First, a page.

Who is Bill Clinton?
Bill Clinton was the 42nd President of the United States. His policy was typically described as “New Democrat” for he enacted the North American Free Trade Agreement and welfare reform. Bill Clinton is beloved by the majority of Democrats throughout the United States; under Bill Clinton, the United States enjoyed the continuation of the longest period of peace-time economic expansion in American history. Under President Bill Clinton, the Congressional Budget Office reported a surplus in 2000—the last year of Clinton’s office.
Bill Clinton left office with the highest approval rating of any American president since World War II; since his time as President, Bill Clinton has been involved in numerous public speaking engagements and various humanitarian efforts throughout the world.
Bill Clinton Impeachment Case:
On December 19, 1998 Bill Clinton, President of the United States, was impeached by the House of Representatives for charges of obstruction of justice and perjury. These charges stemmed from a sexual encounter Clinton had with then 22-year-old intern, Monica Lewinsky. The two engaged in sexual activities; however, Paula jones (an Arkansas State employee) essentially started the investigation by filing a sexual harassment suit against President Bill Clinton. The House voted to impeach Bill Clinton based on allegations that the President lied about his relationship with Monica Lewinsky in a sworn deposition in the Paula Jones lawsuit.
The Monica Lewinsky scandal was detailed in the Starr Report; a comprehensive investigation submitted to the House of Representatives that provided substantial and credible information that President Clinton engaged in sexual acts with Monica Lewinsky then lied about it while under oath.
The House of Representatives initiated impeachment hearings before the mid-term elections; to hold these proceedings the Republican leadership called for a lame duck session in December of 1998.
The two charges against Bill Clinton were for perjury and an obstruction of justice. The perjury charge arose from Clinton’s testimony about his relationship with Monica Lewinsky during the Paula Jones suit. The obstruction of justice charge stemmed from Bill Clinton’s actions during the subsequent investigation of the aforementioned testimony.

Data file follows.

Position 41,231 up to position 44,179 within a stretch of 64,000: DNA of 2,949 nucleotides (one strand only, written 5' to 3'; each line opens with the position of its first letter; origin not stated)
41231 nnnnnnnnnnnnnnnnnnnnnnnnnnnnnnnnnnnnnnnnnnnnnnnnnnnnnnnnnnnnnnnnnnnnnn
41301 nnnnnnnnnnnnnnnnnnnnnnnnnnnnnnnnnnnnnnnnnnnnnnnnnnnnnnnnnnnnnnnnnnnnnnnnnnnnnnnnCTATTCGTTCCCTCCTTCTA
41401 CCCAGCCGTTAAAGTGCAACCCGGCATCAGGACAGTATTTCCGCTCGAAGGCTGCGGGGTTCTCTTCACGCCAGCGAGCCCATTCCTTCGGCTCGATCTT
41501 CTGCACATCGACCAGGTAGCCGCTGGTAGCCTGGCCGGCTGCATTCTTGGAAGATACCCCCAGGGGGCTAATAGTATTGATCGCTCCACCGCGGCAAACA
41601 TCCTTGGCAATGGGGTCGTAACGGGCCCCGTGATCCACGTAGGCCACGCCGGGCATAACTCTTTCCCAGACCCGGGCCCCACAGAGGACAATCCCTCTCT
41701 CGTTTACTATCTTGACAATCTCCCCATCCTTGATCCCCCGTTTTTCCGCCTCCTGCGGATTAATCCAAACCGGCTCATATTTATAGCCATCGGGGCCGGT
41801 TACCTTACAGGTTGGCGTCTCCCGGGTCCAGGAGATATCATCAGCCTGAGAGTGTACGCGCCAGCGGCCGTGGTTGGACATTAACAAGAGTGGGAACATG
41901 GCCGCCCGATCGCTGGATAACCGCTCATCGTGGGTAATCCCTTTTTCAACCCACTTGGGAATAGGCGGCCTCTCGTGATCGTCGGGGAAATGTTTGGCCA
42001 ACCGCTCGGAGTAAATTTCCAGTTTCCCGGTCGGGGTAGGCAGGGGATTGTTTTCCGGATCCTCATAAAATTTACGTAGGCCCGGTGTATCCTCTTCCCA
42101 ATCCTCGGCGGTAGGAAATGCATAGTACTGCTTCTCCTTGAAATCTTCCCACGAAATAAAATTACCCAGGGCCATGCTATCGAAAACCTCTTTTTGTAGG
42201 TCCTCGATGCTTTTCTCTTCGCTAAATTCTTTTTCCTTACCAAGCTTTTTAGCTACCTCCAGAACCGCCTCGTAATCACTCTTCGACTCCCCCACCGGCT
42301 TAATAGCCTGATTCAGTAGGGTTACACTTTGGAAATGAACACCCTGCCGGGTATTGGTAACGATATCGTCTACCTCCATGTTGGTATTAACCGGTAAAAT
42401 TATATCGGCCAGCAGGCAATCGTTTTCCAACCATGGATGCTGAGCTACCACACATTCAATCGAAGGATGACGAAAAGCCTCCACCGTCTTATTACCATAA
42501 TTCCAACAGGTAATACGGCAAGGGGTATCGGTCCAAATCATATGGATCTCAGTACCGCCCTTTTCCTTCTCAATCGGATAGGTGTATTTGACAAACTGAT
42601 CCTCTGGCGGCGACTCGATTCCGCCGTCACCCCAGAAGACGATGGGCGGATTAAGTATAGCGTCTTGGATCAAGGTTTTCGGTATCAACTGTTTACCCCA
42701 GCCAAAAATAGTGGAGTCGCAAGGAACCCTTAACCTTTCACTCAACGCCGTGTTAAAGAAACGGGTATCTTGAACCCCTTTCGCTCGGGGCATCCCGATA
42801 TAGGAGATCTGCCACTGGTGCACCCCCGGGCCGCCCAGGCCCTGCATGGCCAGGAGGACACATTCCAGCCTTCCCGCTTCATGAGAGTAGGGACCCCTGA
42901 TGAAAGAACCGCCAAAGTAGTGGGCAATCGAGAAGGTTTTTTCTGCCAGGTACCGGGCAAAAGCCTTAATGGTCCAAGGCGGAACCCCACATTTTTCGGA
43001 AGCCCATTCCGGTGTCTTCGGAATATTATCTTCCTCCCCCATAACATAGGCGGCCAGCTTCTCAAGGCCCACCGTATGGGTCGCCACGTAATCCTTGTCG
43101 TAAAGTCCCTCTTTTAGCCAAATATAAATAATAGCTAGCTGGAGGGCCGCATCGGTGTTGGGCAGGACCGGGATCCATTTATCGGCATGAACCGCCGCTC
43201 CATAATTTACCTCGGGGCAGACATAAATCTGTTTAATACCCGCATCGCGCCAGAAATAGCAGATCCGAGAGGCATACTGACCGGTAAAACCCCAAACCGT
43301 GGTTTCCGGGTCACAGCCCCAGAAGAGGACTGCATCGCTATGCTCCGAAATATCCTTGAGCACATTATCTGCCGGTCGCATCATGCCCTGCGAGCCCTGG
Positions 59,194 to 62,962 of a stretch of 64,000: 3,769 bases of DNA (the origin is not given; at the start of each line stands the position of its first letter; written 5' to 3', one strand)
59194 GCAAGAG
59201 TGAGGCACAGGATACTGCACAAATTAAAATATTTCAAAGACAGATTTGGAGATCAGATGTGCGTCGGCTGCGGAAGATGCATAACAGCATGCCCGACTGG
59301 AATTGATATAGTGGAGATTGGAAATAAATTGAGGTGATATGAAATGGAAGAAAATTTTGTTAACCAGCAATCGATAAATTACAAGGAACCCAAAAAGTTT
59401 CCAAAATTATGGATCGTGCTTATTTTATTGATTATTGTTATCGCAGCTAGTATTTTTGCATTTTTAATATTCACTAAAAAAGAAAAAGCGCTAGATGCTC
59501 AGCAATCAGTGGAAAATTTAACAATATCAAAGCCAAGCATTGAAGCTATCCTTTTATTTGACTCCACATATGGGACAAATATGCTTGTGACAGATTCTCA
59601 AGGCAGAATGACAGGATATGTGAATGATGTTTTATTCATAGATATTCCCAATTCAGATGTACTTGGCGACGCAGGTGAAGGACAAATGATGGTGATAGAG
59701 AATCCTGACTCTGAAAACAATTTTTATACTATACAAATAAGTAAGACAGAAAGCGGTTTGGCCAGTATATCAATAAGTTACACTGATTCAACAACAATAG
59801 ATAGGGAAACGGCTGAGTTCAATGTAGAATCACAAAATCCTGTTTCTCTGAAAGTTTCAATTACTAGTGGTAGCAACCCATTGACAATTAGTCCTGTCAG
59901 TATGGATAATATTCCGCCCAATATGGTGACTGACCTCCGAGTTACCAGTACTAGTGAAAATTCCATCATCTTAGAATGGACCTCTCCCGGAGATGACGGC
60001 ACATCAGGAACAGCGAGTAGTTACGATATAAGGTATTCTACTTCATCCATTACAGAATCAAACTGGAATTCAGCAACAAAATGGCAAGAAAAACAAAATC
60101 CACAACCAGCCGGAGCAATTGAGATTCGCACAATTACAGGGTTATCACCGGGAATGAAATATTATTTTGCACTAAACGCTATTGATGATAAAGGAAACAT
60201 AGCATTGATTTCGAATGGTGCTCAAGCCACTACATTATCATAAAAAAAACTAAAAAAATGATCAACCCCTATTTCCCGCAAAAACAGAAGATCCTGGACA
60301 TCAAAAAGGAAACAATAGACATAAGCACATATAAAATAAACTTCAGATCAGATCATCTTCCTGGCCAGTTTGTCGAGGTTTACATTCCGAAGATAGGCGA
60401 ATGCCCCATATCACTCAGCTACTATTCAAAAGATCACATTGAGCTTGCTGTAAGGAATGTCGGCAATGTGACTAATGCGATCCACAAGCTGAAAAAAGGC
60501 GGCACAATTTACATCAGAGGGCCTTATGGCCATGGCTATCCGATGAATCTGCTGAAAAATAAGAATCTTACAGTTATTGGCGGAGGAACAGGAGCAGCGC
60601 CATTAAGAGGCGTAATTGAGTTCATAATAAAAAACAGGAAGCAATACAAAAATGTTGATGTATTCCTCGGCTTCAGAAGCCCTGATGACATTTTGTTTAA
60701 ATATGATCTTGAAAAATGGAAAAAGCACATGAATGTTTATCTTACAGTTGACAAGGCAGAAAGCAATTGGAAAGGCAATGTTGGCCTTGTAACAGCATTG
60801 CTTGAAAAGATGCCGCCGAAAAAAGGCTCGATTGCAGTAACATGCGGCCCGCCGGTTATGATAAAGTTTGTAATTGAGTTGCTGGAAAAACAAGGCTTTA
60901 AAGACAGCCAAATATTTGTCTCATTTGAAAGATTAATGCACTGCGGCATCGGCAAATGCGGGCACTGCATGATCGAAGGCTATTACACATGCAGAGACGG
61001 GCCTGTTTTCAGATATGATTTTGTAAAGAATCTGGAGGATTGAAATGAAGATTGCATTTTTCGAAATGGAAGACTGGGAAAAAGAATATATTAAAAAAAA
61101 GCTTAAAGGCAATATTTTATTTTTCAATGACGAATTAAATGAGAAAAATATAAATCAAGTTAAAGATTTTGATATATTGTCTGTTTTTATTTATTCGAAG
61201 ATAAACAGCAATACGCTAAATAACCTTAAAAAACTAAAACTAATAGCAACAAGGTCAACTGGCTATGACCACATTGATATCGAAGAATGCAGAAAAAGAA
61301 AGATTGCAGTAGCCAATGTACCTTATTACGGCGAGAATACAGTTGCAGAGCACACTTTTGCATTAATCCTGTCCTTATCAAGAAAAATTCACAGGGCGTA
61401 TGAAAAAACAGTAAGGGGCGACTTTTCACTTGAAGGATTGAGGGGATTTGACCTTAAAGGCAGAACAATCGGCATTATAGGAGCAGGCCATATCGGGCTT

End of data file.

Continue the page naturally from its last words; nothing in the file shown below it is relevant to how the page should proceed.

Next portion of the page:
Acquittal by the United States Senate:
Following the impeachment of Bill Clinton issued by the House of Representatives, the United States Senate was forced to confirm or reverse the previously-rendered the decision. The Senate began trial on January 7, 1999 with Chief Justice of the United States Supreme Court William Rehnquist residing over the Monica Lewinsky scandal.
The case was argued by the prosecuting side from January 14-16, where the counsel detailed the discussion of facts and elucidated upon the background of the case; articles of the impeachment and excerpts from Clinton’s videotaped grand jury testimony were interpreted and applied to the laws governing perjury and obstruction of justice. Using this evidence, the prosecuting side justified the removal of the President from office by virtue of a “deliberate corruption of the nation’s system of justice through perjury and obstruction of justice.
Clinton’s defense argued that President Clinton’s grand jury testimony had too many inconsistencies to be regarded as a clear case of perjury and that the investigation, along with the subsequent impeachment, had been tainted by a partisan political agenda. The defense also stated that the President’s high approval rating (more than 70 percent) indicated that his ability to govern had not been impaired by the Monica Lewinsky scandal.
On February 9th, following the delivery of both side’s arguments, the United States Senate began a closed-door deliberation to decide the President’s fate. On February 12th, the United States Senate emerged and voted on the articles of impeachment; a two-thirds majority (67 votes) was needed to convict and subsequently remove Bill Clinton from office.
The perjury charge was defeated with 45 votes for conviction and 55 against conviction, while the obstruction of justice charge was defeated with 50 for conviction and 50 against conviction. The acquittal by the United States Senate allowed Bill Clinton to serve his remaining two years in office.